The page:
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Three Big Things: Eagles Week

A look at the top storylines for Sunday's game


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Sooner Shootout

For the third time, former Oklahoma quarterbacks Jalen Hurts and Kyler Murray will meet in the NFL. It's the rubber match between the two, with Hurts most recently leading the Eagles to a 20-17 victory last season. In 2020, Murray got the best of the Eagles with a 33-26 win. Competing against other signal-callers from his alma mater, Murray boasts a 4-1 record during his NFL career. Ahead of this meeting, Hurts described Murray as a "special player." Last weekend against the Bears, Murray, 26, surpassed 15,000 yards passing in his career (15,153). In NFL history, only Bills QB Josh Allen has reached 15,000 passing yards and 2,000 rushing yards at a younger age, and that's with Murray missing half the season.

Cornerback In The Spotlight

After releasing Marco Wilson earlier in the week, coach Jonathan Gannon said that he feels confident in the players he has in the cornerbacks room. That said, the Cardinals have tried a handful of different cornerback rotations in hopes of finding consistent starters. Antonio Hamilton is the sole veteran among a group that consists mostly of rookies. They'll be faced with the massive challenge of stopping A.J. Brown and DeVonta Smith, one of the best wide receiver duos in the NFL. In the last two games, the Cardinals limited D.J. Moore to just 18 yards last weekend and Deebo Samuel had 48 total yards in Week 15 (although he scored two touchdowns.) The Cardinals' inexperience has hurt them, but there's no shortage of rookies trying to make the most of their opportunities. Kei'Trel Clark leads the rookie defensive backs with seven starts. Starling Thomas and Garrett Williams both have started five games and Divaad Wilson started once after being elevated from the practice squad. One thing that is in the Cardinals' favor ahead of Sunday's game is the public frustration from both Brown and Smith, who feel like the Eagles offense hasn't played to its potential.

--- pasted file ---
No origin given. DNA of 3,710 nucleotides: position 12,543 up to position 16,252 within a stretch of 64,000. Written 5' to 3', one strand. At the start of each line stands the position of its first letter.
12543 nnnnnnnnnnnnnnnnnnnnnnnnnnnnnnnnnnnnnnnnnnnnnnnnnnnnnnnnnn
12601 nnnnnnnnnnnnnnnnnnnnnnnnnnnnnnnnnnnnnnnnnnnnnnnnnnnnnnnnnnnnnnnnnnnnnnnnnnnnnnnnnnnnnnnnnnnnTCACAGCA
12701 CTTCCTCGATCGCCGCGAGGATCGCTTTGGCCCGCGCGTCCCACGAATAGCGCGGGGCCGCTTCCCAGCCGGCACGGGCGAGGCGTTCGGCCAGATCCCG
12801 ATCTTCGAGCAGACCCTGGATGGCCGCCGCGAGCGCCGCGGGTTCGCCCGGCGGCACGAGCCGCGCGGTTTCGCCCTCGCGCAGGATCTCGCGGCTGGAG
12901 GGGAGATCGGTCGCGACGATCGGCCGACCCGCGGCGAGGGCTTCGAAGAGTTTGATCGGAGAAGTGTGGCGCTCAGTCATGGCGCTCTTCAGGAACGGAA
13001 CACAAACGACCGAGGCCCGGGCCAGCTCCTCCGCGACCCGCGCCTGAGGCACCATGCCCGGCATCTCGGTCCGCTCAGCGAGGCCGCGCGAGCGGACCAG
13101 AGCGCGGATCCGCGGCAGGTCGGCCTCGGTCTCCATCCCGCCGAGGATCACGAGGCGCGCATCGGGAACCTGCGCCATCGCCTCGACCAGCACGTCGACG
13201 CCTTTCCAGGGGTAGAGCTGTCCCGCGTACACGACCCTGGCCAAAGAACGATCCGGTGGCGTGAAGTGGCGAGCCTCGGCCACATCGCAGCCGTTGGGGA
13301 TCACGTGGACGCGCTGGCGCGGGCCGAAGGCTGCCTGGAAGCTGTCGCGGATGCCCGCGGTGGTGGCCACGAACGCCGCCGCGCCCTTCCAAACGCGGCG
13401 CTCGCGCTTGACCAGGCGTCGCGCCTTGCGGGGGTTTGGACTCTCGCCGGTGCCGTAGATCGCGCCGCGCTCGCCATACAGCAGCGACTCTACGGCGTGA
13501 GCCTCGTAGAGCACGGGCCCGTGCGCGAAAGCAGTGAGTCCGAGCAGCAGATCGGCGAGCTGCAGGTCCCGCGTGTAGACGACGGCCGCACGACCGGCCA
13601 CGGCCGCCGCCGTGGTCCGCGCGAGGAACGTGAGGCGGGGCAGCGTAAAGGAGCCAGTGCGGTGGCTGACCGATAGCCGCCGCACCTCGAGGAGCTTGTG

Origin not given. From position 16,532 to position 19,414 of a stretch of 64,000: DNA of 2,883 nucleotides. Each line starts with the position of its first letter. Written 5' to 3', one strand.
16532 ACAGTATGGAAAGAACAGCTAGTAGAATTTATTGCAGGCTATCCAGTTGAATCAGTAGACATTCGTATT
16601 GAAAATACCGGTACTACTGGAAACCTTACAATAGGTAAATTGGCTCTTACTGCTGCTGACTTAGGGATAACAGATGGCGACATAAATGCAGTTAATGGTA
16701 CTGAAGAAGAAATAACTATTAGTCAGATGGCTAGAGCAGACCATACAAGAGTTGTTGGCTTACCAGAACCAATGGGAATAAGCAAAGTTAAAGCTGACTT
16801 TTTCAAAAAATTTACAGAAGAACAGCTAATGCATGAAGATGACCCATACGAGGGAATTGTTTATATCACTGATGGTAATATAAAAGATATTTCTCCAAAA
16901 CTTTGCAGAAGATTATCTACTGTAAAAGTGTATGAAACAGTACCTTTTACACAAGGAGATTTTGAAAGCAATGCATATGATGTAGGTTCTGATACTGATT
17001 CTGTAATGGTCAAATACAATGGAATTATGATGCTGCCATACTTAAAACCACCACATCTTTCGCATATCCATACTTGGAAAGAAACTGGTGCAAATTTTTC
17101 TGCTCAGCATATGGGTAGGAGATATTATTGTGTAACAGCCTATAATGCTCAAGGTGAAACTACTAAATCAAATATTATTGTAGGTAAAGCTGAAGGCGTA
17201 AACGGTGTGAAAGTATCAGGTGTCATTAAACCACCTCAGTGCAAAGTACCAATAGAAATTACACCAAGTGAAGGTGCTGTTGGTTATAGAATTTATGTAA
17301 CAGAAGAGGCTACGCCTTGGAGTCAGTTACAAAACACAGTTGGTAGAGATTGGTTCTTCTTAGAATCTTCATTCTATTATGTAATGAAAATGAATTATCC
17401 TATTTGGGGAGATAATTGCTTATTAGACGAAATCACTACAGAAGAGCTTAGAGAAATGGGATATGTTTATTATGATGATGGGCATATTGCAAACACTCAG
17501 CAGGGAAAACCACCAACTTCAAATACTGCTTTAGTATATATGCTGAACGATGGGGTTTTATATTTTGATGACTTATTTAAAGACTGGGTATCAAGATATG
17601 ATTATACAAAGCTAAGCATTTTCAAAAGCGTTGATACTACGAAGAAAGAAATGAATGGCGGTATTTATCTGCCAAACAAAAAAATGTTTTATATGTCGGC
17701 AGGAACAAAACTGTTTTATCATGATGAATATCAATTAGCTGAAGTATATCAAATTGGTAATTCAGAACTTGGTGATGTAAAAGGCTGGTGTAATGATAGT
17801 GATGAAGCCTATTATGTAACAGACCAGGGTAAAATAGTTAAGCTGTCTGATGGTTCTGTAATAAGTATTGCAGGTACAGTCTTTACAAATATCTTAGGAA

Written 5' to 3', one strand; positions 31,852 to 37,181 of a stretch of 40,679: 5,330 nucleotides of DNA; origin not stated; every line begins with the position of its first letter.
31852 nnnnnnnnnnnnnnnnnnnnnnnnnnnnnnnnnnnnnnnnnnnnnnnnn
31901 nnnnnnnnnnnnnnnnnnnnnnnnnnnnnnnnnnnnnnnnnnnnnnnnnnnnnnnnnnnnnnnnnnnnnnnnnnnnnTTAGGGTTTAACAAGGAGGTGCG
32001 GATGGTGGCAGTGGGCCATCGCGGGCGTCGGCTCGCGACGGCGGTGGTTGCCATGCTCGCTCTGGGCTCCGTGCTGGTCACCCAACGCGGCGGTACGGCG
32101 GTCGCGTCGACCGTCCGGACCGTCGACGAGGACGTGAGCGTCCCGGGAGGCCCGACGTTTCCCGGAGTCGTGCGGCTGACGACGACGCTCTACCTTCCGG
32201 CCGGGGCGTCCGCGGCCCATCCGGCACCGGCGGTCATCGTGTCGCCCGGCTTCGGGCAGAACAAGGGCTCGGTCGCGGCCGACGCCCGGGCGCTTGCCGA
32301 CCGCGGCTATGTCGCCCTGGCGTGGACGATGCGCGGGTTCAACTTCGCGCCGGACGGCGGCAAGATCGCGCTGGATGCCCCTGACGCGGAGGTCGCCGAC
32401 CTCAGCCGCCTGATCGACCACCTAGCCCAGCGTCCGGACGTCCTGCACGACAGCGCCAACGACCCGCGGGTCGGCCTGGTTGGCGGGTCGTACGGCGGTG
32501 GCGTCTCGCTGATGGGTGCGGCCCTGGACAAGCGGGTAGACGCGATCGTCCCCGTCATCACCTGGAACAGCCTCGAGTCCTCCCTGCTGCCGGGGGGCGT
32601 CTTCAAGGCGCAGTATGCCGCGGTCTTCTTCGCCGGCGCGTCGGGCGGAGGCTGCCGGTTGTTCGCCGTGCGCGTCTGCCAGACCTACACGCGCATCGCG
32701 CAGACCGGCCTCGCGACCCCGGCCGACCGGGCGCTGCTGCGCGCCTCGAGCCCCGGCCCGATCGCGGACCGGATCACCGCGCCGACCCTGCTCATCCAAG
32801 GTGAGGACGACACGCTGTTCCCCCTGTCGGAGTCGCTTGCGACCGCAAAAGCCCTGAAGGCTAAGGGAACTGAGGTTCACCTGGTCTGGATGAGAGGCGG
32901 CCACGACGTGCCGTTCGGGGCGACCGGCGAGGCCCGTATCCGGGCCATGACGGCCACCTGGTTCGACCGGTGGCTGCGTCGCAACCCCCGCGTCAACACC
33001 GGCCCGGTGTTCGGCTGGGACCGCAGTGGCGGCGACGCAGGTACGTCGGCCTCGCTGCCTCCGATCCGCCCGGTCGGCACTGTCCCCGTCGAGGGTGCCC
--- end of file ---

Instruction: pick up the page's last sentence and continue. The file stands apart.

Stopping The Brotherly Shove

The Eagles' Brotherly Shove/QB sneak has been unstoppable over the past two seasons. Many have tried to duplicate it, but few can execute it like the Eagles. Fortunately for the Cardinals, there's familiarity with Gannon and defensive coordinator Nick Rallis, both of whom coached in Philadelphia last season when the Shove rose to prominence. It's critical that the Cardinals force the Eagles to play from third and long because if Philadelphia gets within two yards, the Shove is the likely play call. Rallis wouldn't tell the media how they plan on stopping the play, but "you've got to have a plan where all 11 guys are executing their job at a high level to combat them."